TABLE 1__________________________________________________________________________                 Melt Viscosity    HDT  Izod   Flex                                                   Flex                 @ 540° F.                          Flow Channel                                   1/4 in. Bar                                        Impact Yield                                                   ModExample  Plasticizer             Parts.sup.(c)                 100  1500                          (Inches) (°F.)                                        (ft. lb./in.                                               (psi)                                                   (psi ×                                                   105)__________________________________________________________________________1      Polyester.sup.(a)              5  5309 1687                          10.5     216  4.5    12039                                                   3.5672      Polyester.sup.(a)             10  4167 1315                          15       197  4.4    11307                                                   3.6043      Polyester.sup.(a)             15  3494 1018                          17.5     184  3.3    10527                                                   3.5754      Polyester.sup.(a)             20  2668  925                          21       169  3.4     9302                                                   3.268CONTROL  None       --  10403                      2346                          9        239  4.4    13092                                                   3.69A*     Triaryl Phosphate.sup.(b)              5  6077 1645                          12       217  4.6    12398                                                   3.64B*     Triaryl Phosphate.sup.(b)             10  5779 1329                          15       198  4.6    11577                                                   3.63C*     Triaryl Phosphate.sup.(b)             15  4929 1145                          18       172  4.5    10584                                                   3.62D*     Triaryl Phosphate.sup.(b)             20  3056  937                          21       162  5.3     9087                                                   3.33__________________________________________________________________________ *Comparative examples .sup.(a) ADMEX ® 433B polyester plasticizer, available from Sherex Chemical Co., Inc. .sup.(b) KRONITEX 50 triaryl phosphate, available from FMC, Inc. .sup.(c) Parts plasticizer per 100 parts base resin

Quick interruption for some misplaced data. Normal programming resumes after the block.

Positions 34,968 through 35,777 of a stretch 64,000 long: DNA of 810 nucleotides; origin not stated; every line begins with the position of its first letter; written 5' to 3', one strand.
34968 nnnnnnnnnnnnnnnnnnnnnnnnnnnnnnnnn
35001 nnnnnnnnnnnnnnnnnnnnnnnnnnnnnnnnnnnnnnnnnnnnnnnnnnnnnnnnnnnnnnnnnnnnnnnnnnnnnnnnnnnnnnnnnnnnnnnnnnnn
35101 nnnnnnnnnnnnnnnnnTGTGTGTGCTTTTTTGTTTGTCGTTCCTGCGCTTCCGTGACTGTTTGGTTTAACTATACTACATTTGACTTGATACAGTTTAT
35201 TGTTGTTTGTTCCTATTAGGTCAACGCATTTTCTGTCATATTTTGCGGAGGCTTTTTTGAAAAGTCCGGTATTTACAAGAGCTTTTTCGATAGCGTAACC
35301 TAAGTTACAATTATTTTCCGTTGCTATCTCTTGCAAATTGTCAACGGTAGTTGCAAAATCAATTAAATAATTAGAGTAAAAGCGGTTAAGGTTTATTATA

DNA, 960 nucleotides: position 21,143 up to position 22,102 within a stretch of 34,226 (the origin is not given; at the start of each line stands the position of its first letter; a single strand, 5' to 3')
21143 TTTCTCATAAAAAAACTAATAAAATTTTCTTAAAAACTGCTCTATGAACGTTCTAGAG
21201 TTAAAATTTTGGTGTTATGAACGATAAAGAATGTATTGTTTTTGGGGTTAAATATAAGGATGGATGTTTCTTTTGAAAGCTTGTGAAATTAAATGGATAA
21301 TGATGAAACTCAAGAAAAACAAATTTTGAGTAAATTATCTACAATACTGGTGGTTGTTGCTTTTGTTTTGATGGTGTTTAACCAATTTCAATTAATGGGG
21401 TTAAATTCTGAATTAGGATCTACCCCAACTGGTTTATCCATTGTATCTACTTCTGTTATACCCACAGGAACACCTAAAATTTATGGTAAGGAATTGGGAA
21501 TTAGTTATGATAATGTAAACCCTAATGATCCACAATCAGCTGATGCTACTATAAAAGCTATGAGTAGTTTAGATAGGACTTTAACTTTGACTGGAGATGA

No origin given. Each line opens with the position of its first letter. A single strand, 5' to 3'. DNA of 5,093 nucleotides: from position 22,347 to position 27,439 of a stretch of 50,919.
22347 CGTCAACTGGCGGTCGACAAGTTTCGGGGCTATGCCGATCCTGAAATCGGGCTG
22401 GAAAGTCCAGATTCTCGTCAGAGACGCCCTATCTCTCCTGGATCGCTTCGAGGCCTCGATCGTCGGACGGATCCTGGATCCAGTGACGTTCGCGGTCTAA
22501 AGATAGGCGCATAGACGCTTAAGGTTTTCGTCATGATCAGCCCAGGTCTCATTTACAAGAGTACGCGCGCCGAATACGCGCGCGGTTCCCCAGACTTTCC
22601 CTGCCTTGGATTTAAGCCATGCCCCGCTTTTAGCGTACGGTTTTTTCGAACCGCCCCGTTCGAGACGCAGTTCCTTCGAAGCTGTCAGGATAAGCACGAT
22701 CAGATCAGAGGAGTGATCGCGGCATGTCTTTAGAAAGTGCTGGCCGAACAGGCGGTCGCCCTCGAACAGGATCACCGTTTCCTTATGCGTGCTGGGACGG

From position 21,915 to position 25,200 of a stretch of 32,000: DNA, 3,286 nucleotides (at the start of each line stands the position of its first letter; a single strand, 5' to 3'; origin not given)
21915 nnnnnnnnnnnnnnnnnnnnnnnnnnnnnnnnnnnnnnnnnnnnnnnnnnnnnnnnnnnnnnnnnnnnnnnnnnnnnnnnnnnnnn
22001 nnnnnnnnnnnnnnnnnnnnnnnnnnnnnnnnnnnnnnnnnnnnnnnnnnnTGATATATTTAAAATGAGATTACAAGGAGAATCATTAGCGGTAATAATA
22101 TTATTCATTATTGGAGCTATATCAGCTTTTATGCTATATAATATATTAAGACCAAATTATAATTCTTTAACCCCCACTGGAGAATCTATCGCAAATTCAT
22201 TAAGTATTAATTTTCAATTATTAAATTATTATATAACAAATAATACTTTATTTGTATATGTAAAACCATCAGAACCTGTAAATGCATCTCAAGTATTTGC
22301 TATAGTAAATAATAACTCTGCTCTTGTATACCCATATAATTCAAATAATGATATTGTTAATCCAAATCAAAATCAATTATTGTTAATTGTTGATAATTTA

EXAMPLE 5-10